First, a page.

Artificial grass pitches have been built in large numbers in the past few years.
They have advantages over natural grass in several ways.
In particular, they do not degrade if the weather is too wet and will not require irrigation if too dry.
For tennis courts frequently paced patches retain the same surface characteristics throughout the season.
The advantages come at a price:
- The pitch has to be kept free from biofilm.
- Phototrophic organisms settle first.
- They need CO2 and sunlight as their carbon and energy souce.
- In artificial grass they are mainly algae and cyanobacteria.
- The biofilm evolves with the appearance of heterotrophic organisms (most bacteria and all fungi)
These organisms need some organic source for their growth, and this is provided by the metabolites of phototrophic organisms or by air-borne deposition. The biofilm community consists in nature of mixtures of bacteria fungi, algae, yeasts, protozoa, and other microorganisms settling within the infill and on the grass filaments.
The condition of the pitch is therefore directly in relation with the ability to control the biofilm.
If this is mastered, the low maintenance promise can be kept.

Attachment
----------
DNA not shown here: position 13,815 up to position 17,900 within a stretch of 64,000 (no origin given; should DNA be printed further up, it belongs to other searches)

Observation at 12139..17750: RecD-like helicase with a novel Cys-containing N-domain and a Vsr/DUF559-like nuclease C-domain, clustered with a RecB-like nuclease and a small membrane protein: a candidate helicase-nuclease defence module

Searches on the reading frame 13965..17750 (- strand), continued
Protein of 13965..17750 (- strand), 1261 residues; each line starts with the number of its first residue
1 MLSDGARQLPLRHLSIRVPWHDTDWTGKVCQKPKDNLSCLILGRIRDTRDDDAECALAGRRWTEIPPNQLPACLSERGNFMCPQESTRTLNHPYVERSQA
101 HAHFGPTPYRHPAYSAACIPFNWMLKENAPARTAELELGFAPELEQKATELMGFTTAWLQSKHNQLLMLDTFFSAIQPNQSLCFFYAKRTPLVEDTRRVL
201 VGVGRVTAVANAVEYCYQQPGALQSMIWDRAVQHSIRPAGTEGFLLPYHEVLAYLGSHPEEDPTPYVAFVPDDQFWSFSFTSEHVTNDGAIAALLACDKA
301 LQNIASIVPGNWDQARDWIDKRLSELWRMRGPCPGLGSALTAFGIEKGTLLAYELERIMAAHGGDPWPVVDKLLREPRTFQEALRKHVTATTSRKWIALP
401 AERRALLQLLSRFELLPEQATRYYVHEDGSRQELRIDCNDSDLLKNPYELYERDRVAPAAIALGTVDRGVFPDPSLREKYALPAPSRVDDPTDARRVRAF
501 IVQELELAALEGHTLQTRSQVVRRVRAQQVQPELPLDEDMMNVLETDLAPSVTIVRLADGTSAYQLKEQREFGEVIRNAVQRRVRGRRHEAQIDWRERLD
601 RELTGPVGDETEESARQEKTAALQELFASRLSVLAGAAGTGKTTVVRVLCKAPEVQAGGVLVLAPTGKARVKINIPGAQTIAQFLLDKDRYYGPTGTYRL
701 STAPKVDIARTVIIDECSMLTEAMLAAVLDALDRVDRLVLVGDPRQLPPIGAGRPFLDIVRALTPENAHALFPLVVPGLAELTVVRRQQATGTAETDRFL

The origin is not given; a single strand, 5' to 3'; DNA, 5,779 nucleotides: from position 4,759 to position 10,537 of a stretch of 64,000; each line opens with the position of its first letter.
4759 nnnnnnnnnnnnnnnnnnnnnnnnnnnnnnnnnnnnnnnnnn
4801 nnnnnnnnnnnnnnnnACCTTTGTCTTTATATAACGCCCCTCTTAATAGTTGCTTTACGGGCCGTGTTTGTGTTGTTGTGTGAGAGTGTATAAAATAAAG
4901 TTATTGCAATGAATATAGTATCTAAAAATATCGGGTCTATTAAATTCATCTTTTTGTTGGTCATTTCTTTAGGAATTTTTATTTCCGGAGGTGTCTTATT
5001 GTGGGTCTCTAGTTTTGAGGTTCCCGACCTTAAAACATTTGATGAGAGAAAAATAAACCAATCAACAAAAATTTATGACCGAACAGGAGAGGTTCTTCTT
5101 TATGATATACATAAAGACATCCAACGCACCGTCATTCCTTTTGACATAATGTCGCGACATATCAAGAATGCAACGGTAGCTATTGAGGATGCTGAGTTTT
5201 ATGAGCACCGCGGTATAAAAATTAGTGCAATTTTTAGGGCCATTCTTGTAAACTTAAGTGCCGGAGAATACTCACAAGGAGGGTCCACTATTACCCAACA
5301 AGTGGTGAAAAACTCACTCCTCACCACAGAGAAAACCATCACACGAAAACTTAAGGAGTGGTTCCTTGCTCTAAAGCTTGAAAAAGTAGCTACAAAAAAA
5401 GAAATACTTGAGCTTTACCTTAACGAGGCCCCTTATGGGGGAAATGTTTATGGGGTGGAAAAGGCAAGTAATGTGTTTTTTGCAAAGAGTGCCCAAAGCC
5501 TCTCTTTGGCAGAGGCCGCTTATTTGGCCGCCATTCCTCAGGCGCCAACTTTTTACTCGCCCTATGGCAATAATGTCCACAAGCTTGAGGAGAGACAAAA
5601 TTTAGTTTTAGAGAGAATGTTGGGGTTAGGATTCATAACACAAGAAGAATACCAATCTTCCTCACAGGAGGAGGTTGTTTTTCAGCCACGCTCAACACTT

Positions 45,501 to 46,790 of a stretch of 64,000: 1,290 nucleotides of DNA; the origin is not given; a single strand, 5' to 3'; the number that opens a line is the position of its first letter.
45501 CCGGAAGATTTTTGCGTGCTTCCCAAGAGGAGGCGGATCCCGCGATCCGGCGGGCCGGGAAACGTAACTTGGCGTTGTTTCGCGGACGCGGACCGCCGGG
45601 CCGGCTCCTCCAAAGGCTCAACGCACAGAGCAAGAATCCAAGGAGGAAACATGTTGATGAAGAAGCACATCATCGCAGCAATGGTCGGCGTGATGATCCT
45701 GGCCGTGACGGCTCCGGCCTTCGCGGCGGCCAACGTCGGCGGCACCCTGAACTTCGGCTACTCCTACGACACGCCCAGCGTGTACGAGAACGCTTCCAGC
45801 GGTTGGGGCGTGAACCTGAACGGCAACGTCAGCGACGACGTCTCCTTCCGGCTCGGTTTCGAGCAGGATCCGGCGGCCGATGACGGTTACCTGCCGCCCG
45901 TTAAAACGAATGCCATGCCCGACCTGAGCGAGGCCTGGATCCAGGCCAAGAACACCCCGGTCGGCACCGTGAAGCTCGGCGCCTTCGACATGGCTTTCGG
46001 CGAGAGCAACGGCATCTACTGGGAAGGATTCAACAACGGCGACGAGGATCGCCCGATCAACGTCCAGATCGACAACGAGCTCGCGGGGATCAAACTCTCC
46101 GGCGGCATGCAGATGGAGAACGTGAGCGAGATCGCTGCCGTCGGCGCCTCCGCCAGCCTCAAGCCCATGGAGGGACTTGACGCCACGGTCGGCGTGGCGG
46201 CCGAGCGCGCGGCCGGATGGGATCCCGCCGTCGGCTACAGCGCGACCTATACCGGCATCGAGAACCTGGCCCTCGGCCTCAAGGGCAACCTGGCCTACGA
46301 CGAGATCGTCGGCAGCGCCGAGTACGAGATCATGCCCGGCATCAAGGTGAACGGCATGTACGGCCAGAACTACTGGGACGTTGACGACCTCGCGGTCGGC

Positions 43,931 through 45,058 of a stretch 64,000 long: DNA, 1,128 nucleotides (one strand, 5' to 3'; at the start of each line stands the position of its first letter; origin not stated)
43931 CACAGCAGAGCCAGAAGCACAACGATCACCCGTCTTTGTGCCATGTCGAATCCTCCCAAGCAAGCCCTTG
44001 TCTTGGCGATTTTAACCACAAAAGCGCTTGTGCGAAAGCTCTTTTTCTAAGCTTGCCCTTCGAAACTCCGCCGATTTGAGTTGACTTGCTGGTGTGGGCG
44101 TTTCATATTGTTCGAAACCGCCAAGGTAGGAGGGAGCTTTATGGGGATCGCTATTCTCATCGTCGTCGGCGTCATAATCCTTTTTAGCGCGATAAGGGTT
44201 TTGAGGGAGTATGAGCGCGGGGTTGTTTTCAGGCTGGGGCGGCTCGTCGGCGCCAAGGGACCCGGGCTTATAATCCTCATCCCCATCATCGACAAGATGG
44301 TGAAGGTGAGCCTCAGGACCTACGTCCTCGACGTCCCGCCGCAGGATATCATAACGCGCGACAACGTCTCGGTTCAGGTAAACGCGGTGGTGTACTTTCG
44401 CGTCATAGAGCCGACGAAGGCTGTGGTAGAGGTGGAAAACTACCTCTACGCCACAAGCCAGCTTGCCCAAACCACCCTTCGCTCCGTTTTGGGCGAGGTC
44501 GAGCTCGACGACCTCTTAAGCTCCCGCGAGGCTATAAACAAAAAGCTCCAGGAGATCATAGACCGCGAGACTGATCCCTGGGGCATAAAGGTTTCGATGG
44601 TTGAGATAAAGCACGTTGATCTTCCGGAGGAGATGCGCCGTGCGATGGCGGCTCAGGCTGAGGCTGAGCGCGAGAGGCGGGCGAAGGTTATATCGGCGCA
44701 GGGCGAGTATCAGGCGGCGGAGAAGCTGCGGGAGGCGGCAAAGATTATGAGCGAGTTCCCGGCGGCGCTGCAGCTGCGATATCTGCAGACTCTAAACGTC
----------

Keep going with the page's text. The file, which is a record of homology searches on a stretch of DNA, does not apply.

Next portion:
If not the consequences are at several levels:
- The infill undergoes caking. The surface becomes hard, unforgiving to the player.
- The drainage slows down, not always everywhere at the same rate on every part of the pitch. The biofilm begins to thrive until the drainage channels within the build- up clog up completely.
- The players skin grazing become septic at the onset.
The solution is relatively simple if minimum precautions are taken:
- The biofilm needs killing at least twice a year, sometimes more often depending on the exposure the pitch.
- Proximity of trees in particular.
The biocide of choice is Algoclear Pro:
- It is a high purity quaternary ammonium with environmental credentials.
- High purity means solvent free.
It is important to avoid interaction with the polymers the grass blades are made of, as well as the geotextile fleece sometimes used in the drainage layer.
The environmental acceptability is in the property of the chemical to degrade on contact with biomass. Any excess product will therefore breakdown as and when draining outside of the build-up into the ground, preventing chemical migration futher into the soil.
With regard to concentration and application rate, there is some flexibility.
The same dosage can be dispensed in a higher concentration, linked to a frugal application rate, or a lower concentration compensated by more copious spraying.
The water will evaporate, and the amount of dry quaternary ammonium remain on the pitch. If the objective is to salvage a caking infill, the higher application rate makes sense as the sand is treated deeper.
If the court is in good condition, the treatment being periodical maintenance, spraying of extra quantities is not justified.
The precise proportions are adapted to the type of pitch, fill depth, frequency of the treatment etc.
Contact Cropcare for detailed information.